Thursday, July 9, 2009

Beef Is Humane, Even Beef From Feedlots

Recent anti-food sources have attacked beef on the grounds that steers and heifers are "finished" in a feedlot prior to slaughter. Though they were raised for the first year of their life in pasture, their last few months are spent in a small pen on top of their own manure, and fed a feed ration that is not consistent with how their digestion system evolved, leading to sickness.

These criticisms have some points. Cattle do prefer pasture than pens filled with their own feces, but consider this...

(1) Cattle abolutely love the feed they are given, more than the grass. Though they do not receive the grass, they get something better.

(2) I estimate that the body of a feedlot cow consumes about 24 square feet of ground space, while the animals are given 250 square feet of space. That is a lot of space. This is not a factory farm in the sense that hog farms are factory farms. Cows receive 250/24 = 10 times more space than their body consumes, whereas pigs receive only 8/5 = 1.6. The reason is that the cattle are outside, not inside expensive buildings, so the cost of space is lower and thus there is no need to cram animals inside a small space.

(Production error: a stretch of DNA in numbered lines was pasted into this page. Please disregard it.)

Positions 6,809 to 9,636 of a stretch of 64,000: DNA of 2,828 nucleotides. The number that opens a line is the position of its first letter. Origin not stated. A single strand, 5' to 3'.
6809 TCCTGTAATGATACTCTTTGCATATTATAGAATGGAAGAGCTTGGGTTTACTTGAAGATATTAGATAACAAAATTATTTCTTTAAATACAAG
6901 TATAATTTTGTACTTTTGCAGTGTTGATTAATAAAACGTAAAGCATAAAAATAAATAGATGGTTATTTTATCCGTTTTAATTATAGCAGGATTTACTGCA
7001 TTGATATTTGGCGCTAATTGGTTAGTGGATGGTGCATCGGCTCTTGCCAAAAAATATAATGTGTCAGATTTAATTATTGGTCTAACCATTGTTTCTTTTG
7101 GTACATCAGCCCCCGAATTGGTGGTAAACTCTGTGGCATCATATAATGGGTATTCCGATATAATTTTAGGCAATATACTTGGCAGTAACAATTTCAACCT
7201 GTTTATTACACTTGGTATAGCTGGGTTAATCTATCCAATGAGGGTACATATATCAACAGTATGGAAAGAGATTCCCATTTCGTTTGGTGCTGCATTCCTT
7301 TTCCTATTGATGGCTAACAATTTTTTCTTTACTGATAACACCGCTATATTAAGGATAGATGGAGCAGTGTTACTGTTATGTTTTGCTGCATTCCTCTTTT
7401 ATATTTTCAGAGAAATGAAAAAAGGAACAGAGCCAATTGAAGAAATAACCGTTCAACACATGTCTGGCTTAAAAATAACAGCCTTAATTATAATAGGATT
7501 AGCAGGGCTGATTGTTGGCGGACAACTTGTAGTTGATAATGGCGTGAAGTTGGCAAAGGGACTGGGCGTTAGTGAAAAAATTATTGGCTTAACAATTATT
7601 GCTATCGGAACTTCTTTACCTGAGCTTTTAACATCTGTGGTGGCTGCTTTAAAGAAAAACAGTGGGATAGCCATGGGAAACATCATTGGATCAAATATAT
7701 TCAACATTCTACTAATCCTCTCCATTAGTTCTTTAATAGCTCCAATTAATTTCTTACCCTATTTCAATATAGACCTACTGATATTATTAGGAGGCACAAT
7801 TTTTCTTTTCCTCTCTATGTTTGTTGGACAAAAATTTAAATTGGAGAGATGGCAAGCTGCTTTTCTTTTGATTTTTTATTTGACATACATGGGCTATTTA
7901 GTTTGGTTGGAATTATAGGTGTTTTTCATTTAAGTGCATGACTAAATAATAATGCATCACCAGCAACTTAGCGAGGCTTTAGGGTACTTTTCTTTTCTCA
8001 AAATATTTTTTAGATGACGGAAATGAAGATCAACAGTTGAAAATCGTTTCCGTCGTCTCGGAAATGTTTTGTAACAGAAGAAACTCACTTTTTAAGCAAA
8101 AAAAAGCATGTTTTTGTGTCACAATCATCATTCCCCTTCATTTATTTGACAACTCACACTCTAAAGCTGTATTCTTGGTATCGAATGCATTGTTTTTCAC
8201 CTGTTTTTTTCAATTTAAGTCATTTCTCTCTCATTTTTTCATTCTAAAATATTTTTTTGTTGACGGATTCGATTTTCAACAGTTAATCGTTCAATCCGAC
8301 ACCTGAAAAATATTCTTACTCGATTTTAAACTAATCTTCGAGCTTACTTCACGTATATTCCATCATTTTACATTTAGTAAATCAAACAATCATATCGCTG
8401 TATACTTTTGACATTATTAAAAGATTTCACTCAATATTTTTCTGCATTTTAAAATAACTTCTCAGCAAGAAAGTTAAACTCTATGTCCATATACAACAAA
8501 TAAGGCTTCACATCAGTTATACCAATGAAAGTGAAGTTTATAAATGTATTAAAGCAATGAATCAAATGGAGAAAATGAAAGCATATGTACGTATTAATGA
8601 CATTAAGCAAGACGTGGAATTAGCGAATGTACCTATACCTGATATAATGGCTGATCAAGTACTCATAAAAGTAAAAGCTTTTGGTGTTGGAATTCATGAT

(3) When cattle are given both feedlot feed (consisting of hay, corn, and the like) and grass, they mostly use the pasture for a clean spot to rest. Clean grass is better than manure for lying.

(4) The feedlot feed does produce more sickness than grass, but the frequency and intensity of this sickness is often exaggerated. Only about 2% of cattle experience any problem with the feed provide in feedlots, and the mortality rate due to this feed is only 0.69%. The "unnatural" cattle feed in feedlots has a very, very small effect on animal welfare.

(5) However, most feedlots are located in dry, moderate-temperature regions. The reason is that productivity plummets when it is cold and wet or hot and wet. Consequently, cattle manure dries quickly, and is more like dirt than manure. Yes, they lie in their own manure, but it is very dry, like dirt. Not so bad. Furthermore, there is an approximately 0% chance any of this manure gets into the beef when the animal is harvested.

Given feedlot cattle receive a delicious feed they love and ample space, it is not unreasonable to believe that cattle in feedlot might be quite happy.